Diseases must be notified to public health

There are some infectious diseases that are so serious that they must be reported to the public health authorities as soon as they are diagnosed in any country. The alert can be used to monitor their potential for epidemic spread and take the necessary steps to contain them. In Thailand, as in most other countries, these dangerous communicable diseases must be reported to the local Public Health Authority within 24 hours of diagnosis. Failure to do so is a criminal offense with a potential punishment of up to seven years’ imprisonment and/or a fine of not more than 20,000 baht. Those who fail to report an infectious disease risk the above penalties unless they can show that they took all reasonable precautions and measures before failing to report it.

Lab-confirmed infections and diseases requiring immediate reporting

It is regarded as a serious and hazardous sickness following the Communicable Diseases Act B.E. 2523. can easily come into contact, even if such interaction might be fatal. Therefore, it should be reported to the public health authority or other competent offices as a precaution. The following 23 infectious illnesses are currently required to be reported (as of February 3, 2016):


  1. Cholera
  2. The plague
  3. Smallpox
  4. Yellow Fever
  5. Meningococcal
  6. Diphtheria
  7. Neonatal tetanus
  8. Polio
  9. Flu
  10. Encephalitis
  11. Rabies
  12. Typhus
  13. Tuberculosis
  14. Anthrax
  15. Trichinosis
  16. yaws, only in the contagious period
  17. Acute flaccid paralysis in children
  18. Severe Acute Respiratory Syndrome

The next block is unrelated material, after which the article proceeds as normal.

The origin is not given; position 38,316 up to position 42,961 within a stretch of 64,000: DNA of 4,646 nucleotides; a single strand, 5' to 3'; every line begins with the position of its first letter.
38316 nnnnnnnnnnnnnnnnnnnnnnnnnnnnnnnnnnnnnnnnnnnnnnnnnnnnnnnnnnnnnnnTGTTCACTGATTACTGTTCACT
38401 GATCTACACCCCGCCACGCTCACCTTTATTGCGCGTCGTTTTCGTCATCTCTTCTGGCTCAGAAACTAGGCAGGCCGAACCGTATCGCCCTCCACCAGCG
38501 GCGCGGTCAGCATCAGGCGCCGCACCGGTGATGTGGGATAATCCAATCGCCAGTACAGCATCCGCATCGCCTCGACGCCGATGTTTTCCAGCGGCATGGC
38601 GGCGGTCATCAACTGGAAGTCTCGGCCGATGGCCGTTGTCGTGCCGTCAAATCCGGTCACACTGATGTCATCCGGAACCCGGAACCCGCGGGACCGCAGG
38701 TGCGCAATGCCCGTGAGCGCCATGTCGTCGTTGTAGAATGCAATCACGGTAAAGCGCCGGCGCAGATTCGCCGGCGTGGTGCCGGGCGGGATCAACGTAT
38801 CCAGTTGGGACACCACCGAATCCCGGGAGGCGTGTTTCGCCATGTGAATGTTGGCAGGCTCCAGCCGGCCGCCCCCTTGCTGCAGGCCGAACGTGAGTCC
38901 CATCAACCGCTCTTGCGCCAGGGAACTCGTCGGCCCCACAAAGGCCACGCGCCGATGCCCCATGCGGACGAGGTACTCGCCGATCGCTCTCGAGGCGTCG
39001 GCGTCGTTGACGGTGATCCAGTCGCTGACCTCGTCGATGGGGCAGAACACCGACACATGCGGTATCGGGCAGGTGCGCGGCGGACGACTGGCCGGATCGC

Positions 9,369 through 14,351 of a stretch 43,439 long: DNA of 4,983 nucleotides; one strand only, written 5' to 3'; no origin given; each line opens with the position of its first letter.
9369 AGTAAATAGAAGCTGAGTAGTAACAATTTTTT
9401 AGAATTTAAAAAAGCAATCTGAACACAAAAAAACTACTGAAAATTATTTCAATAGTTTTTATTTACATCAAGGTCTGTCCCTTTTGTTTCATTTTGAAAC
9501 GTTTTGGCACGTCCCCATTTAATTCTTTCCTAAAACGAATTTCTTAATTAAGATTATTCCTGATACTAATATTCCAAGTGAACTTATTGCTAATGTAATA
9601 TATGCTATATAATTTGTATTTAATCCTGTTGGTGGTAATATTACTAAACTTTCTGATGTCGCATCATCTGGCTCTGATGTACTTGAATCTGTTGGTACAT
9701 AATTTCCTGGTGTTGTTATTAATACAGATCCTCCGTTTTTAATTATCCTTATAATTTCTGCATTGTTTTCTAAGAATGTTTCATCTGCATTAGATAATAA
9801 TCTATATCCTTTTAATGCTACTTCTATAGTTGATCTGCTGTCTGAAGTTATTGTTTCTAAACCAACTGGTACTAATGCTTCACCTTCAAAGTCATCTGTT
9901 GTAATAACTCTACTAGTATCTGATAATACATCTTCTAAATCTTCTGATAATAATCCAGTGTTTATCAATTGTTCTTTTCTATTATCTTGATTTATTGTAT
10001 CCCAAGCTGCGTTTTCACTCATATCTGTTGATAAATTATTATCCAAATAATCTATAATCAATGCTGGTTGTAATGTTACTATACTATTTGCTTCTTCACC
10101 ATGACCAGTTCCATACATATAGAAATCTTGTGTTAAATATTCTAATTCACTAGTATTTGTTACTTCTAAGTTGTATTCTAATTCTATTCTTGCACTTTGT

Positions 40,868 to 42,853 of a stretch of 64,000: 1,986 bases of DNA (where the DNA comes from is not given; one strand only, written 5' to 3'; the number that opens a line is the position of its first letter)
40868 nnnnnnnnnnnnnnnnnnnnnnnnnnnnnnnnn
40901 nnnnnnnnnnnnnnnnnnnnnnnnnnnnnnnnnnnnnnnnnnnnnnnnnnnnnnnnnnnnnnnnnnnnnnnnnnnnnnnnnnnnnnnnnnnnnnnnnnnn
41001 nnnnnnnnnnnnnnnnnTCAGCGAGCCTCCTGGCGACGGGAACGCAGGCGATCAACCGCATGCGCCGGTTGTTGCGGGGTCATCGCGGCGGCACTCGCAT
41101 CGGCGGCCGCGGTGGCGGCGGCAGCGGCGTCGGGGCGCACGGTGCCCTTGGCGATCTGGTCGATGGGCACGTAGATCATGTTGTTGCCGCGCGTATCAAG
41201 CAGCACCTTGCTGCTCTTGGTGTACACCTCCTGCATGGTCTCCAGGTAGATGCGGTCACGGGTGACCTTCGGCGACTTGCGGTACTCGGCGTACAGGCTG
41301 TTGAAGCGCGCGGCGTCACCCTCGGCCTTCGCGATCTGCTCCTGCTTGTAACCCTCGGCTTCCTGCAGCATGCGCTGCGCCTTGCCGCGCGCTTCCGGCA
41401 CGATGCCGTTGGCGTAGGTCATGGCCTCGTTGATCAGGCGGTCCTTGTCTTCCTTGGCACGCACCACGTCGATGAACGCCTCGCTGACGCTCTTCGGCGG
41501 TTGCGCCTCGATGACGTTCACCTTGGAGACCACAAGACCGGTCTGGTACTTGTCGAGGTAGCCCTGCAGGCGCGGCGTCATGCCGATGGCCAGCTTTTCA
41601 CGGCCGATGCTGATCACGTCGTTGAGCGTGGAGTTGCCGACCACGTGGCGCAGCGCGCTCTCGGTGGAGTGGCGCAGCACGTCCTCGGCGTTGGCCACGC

19. Aedes arthritis (announced on 4 June 2009)
  20. Dengue Fever (announced on 26 June 2009)
  21. Ebola Virus Infectious Disease (Notified on August 13, 2014)
  22. MERS Disease (MERS) (Notified on 17 June 2015)
  23. Zika virus infection

Diseases requiring delayed reporting

Delayed reporting applies to all other infectious diseases. If a serious communicable disease is suspected, but lab results are pending, the doctor, clinic, or hospital must complete a notification form and keep it in their records for at least six months. A copy of the form must be sent to the Public Health Authority: Avian influenza, Botulism, Diphtheria, Hepatitis B, Hepatitis C, Human Immunodeficiency virus (HIV), Japanese encephalitis, Leptospirosis, Measles, Mumps, Mycobacterium tuberculosis, Plague, Psittacosis, Rabies, Rubella, Tuberculosis, Typhoid, Yellow fever.


There are some infectious diseases that are so dangerous that they must be reported to the public health authority immediately after diagnosis. The notification can help track their spread, monitor their epidemic potential, and take appropriate action to contain them. When faced with communicable diseases, decide to obtain health coverage with Rabbit Care’s health insurance. Financial assistance from Rabbit Cares will be available to expat health in Thailand with ease. Even if you have insurance or state health plan coverage, buying expat health insurance is a sensible move. When you get expat health insurance with Rabbit Cares, a person can learn in advance to set up the health plan which will meet your needs and financial circumstances.